Mind on PhotographyLinkedIn

Fashion stylist with experience in editorial, sales, design, and writing. She harnesses her years of fashion experience to help women express their own personal brand through styling.

Mind on PhotographyLinkedIntwit


CEO of Clark Strategic Communications and adjunct professor at Duke University. She is author of ‘Stand Out’ and recognized as a branding expert.

Kismet ConsultingLinkedIntwit



Full-time women workers’ earnings are only about 78 percent of their male counterparts’ earnings. (White House)


We often hear that we get what we deserve in life. But how do savvy professional women assess and communicate their value to make sure they get what they deserve in negotiations?
By Dana Nelson

Whether you’re hoping for a promotion, a pay raise, a shift in responsibilities, or a more flexible work schedule, professional negotiations rest on your ability to effectively communicate the value you bring to the table.

Negotiations can be tricky for everyone, but professional women face some unique challenges when it comes to striking a fair bargain. However, for women to effectively communicate the value they offer, they must first know it themselves.

So the first question we pose is – Do you know what you are worth?

Take Note of Two Mental Hurdles

1- You Just Need to Work Hard – We have come to believe the myth that if we just work hard, then we will be organically rewarded with promotions and increased salaries. As Dr. Chester Karrass proclaimed in his aptly titled book, “In Business As in Life, You Don’t Get What You Deserve, You Get What You Negotiate“.

He offers one explanation for why competent and hardworking men and women sometimes fail to earn what their skills are worth. If you can do one thing to improve compensation for your knowledge, skills, and abilities, replace the myth with with this fact – You have not (at least in part) because you ask not.

2- You Can Assess Your Value In A Vacuum – Nicole Stephens, Associate Professor of Management and Organizations at Northwestern’s Kellogg School of Management, notes that – unlike men, who may tend to overvalue their own strengths and contributions – “women are more likely to systematically underestimate their value.” Stephens notes that this is especially true “when standards are ambiguous” – that is, in the absence of information about what peers are receiving and about performance expectations. Fortunately, when that ambiguity disappears, the gender gap does to. So don’t expect yourself to accurately assess your value in the absence of information. Your skills have an objective market value, and that value is discoverable.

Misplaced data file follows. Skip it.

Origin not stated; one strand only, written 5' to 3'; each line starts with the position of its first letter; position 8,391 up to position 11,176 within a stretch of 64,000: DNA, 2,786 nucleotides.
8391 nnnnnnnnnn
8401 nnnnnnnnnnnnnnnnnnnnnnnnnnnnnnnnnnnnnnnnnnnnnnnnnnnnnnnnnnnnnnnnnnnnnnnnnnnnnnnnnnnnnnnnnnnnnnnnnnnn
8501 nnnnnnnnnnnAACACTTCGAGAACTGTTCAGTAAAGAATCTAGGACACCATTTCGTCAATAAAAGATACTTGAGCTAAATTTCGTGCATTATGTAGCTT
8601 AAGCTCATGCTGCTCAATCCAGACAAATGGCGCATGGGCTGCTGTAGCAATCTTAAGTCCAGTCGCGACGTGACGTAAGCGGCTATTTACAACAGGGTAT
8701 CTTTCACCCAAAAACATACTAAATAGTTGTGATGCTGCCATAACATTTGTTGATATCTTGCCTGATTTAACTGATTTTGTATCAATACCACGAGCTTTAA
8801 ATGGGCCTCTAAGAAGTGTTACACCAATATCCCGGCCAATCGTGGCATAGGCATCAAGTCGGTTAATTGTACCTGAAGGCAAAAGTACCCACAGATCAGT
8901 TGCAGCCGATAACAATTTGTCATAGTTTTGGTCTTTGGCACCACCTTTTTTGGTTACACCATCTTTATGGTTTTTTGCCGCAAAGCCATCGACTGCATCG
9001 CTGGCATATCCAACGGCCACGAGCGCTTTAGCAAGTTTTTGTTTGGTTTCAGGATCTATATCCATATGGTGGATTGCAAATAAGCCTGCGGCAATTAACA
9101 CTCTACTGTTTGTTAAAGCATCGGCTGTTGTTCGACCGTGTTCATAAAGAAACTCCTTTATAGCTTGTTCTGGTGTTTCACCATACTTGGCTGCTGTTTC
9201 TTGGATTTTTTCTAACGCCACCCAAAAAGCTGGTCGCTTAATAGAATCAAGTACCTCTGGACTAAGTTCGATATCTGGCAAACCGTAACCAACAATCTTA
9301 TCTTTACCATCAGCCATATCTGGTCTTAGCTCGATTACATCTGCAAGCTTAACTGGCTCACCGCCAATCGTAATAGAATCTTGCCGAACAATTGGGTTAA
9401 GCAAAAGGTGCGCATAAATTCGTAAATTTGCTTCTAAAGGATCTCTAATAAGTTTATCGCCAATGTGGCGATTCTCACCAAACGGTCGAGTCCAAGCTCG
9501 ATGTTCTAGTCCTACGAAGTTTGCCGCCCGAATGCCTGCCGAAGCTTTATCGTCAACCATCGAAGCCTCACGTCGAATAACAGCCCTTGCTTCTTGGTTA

So how can you remove some of that ambiguity to more accurately assess your value?

Do Your Homework

Mika Brzezinski, co-host of MSNBC’s “Morning Joe” and author of Knowing Your Value, recommends first doing some field research.

1- Find out what your colleagues are making. If it’s a pay raise you’re looking for, it’s important to know what others with similar skills, experience and responsibilities are making. How do you find out? Ask. You would be surprised to learn how willing others are to share this information because they too would like to know. Colleagues at work and in trade associations are good places to start. Be sure to ask both men and women.

2- Assess the market value of your skills and abilities to understand the potential range that is appropriate to seek during negotiation. Tools like www.salary.com, www.payscale.com and www.glassdoor.com should be go-to resources for initial research and on-going updates to your understanding of the objective market value of your skills. If you are working with headhunters and other career search professionals, they too can be good sources of information.


Do your homework so you have a good sense of where you fit within the field of possibilities. And remember to update your data manually. Like home values, market value for skills can fluctuate.

Do an Honest Self-Assessment

Brzezinski notes that part of your research should be a self-assessment. Being well-informed about how your contributions and assets compared to those of your peers will help you have confidence that what you’re asking for is reasonable and well-deserved.

1- Taking the perspective of your company or organization, make a list of